When your apprenticeship is over, you’ll have the impression that there’s nothing further you can learn in this atmosphere. It’s time to proclaim your independence or go to a new location where you may continue your apprenticeship and broaden your skill set. When you’re faced with a professional shift or the need to acquire new skills later in life, having gone through this process previously will make it second nature. You’ve mastered the art of learning.

When your apprenticeship is over, you’ll have the impression that there’s nothing further you can learn in this atmosphere. It’s time to proclaim your independence or go to a new location where you may continue your apprenticeship and broaden your skill set. When you’re faced with a professional shift or the need to acquire new skills later in life, having gone through this process previously will make it second nature. You’ve mastered the art of learning.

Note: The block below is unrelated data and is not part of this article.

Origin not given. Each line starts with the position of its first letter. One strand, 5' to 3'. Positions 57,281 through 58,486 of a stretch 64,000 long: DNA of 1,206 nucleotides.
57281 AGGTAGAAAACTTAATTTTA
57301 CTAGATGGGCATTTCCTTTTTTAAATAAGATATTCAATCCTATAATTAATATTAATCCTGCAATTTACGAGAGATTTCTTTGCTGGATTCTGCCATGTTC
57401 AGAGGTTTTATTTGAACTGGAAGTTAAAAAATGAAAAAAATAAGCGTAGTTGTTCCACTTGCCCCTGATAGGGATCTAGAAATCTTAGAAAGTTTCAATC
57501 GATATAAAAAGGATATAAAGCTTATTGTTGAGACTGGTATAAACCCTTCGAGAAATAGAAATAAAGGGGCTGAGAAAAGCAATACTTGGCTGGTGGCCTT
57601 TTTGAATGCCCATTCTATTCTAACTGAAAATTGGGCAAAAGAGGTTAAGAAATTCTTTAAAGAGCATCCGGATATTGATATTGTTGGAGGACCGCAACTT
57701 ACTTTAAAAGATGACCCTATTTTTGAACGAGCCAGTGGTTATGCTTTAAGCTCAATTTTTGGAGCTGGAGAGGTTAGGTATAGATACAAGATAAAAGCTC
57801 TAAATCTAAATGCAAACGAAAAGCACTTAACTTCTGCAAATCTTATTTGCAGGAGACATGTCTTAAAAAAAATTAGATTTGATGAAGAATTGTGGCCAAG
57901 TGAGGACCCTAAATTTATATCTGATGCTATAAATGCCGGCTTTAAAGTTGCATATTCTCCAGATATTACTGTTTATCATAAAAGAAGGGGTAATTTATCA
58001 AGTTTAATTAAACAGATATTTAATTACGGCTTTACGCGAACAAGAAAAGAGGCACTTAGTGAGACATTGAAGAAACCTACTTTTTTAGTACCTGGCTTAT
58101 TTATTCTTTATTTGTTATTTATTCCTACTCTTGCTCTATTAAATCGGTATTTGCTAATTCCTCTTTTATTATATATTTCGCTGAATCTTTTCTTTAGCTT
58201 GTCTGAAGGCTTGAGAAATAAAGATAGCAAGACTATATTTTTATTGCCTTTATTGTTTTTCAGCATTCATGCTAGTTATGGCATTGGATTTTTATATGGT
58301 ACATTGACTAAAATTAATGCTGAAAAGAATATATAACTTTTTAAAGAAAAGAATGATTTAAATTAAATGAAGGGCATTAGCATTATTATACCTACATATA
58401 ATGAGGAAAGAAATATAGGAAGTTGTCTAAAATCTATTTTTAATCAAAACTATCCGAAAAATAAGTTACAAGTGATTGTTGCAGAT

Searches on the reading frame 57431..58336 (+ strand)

Mastery by Robert Greene is a good place to start if you want to learn more.

 

 

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The “mastery robert greene chapters” is a book that offers different perspectives on what it means to be an apprentice. The book also has chapters that focus on other topics such as the importance of mentors, how to master your craft and how apprenticeship can help you in life.

Frequently Asked Questions

What does Robert Greene say about mastery?

A: Robert Greene says that if you want mastery, practice every day.

How do you get mastery Robert Greene?

A: I dont know, but the internet exists and you can search for it.